Thursday, July 29, 2010

Owners don’t think dog dangerous

By Elizabeth Barrett, Gothenburg Times

Davis family questions designation after pit bull bites neighbor

The owners of a dog deemed dangerous don’t think she is.
For the second time in a row, Joseph and Krista Davis approached the Gothenburg City Council about their pit bull that bit a neighbor on July 7 which required a visit to the emergency room.
At the time of the incident, the neighbor—Adam Hays—was trying to separate his dog from the Davis pet.
Under city code, dogs or other animals are declared dangerous when they:
inflict severe injury on a human being without provocation on public or private property;
kill a domestic animal without provocation while off the owner’s property;
Been previously found to be potentially dangerous, the owner having received notice of the finding and the dog or other animal again aggressively bites, attacks or endangers the safety of humans or domestic animals.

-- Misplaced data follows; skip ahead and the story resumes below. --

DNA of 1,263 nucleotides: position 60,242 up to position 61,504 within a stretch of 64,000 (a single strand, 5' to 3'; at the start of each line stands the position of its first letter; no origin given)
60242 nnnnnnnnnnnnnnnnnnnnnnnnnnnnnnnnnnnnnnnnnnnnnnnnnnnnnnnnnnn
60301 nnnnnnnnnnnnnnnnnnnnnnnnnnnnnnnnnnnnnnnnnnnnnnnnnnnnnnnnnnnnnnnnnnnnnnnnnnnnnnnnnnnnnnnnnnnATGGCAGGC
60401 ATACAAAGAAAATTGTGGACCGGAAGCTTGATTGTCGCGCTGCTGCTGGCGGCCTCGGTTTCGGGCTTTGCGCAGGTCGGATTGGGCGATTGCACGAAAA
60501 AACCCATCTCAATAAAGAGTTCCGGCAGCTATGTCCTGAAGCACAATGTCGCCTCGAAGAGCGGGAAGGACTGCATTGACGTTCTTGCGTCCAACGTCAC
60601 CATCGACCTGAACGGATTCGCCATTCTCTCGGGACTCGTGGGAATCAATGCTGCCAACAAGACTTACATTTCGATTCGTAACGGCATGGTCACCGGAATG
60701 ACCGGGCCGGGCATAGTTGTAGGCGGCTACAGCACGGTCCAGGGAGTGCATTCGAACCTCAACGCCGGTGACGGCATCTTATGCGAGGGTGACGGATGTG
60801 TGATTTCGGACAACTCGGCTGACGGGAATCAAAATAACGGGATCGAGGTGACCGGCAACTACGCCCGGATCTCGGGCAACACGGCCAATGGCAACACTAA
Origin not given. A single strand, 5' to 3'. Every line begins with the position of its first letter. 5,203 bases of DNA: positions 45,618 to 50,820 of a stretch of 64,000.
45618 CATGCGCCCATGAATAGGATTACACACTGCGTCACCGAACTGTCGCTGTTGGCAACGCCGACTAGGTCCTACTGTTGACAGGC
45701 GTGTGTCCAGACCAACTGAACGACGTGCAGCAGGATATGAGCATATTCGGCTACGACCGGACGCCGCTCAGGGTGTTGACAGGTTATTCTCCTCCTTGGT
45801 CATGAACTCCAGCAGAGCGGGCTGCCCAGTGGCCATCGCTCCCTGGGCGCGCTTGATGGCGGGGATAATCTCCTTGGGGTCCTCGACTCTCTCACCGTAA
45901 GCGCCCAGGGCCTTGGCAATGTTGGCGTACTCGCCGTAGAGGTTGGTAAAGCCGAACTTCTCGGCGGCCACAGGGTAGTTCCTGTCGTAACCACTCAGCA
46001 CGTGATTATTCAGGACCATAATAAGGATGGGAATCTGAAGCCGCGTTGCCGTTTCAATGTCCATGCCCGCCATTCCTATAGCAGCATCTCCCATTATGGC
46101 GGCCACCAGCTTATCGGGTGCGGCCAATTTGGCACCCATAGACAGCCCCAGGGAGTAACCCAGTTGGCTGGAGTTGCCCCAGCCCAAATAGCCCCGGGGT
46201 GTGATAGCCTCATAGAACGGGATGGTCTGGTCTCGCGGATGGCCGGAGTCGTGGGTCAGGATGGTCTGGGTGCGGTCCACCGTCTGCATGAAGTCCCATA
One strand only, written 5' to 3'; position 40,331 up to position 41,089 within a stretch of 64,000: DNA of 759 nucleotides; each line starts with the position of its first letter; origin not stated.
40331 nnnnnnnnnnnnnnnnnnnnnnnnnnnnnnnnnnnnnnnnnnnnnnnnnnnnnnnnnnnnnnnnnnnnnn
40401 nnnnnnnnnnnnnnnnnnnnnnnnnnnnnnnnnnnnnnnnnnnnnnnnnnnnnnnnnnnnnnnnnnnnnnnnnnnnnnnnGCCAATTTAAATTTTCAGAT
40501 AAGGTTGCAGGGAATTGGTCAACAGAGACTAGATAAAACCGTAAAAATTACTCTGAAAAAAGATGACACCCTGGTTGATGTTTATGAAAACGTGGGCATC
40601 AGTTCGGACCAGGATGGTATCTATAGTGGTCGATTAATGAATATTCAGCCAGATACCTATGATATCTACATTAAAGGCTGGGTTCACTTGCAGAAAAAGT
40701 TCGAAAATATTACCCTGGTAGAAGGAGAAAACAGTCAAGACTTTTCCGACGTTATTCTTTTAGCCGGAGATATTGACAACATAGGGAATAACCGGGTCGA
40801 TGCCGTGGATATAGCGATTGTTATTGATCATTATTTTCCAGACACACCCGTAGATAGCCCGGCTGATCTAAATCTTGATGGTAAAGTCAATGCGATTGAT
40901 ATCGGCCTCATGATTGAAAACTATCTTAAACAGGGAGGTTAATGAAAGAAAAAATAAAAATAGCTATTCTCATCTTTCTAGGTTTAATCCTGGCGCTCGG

If declared dangerous, owners must do certain things including payment of $250 initially and a $100 renewal fee to the city each year, obtaining insurance and insuring the animal is properly confined.
At issue was whether or not the chain holding the pit bull was long enough to allow the dog to go into the neighbor’s yard.
“Their (neighbor’s) dog was loose,” Davis said.
Gothenburg police officer Ryan Randolph, who investigated the incident, said there are conflicting reports about what happened.
Randolph said Brenda Hays told him that their dog was on their property and the pit bull grabbed the animal and dragged it to the Davis yard where it was attacked.
Krista said her dog couldn’t reach the Hays yard on the chain.
“Possibly to the property line but not over it,” she said.
City attorney Mike Bacon said if the dog didn’t leave the property it shouldn’t be declared potentially dangerous.
Bacon suggested adjourning the meeting and measuring the chain.
Randolph said there could be issues because the trampoline to which the dog had been chained had been moved.
“All you can do is look at probably evidence,” Bacon said.
The council directed Randolph to measure the chain and try to get the Hays family to attend the Aug. 3 meeting to talk about the incident.

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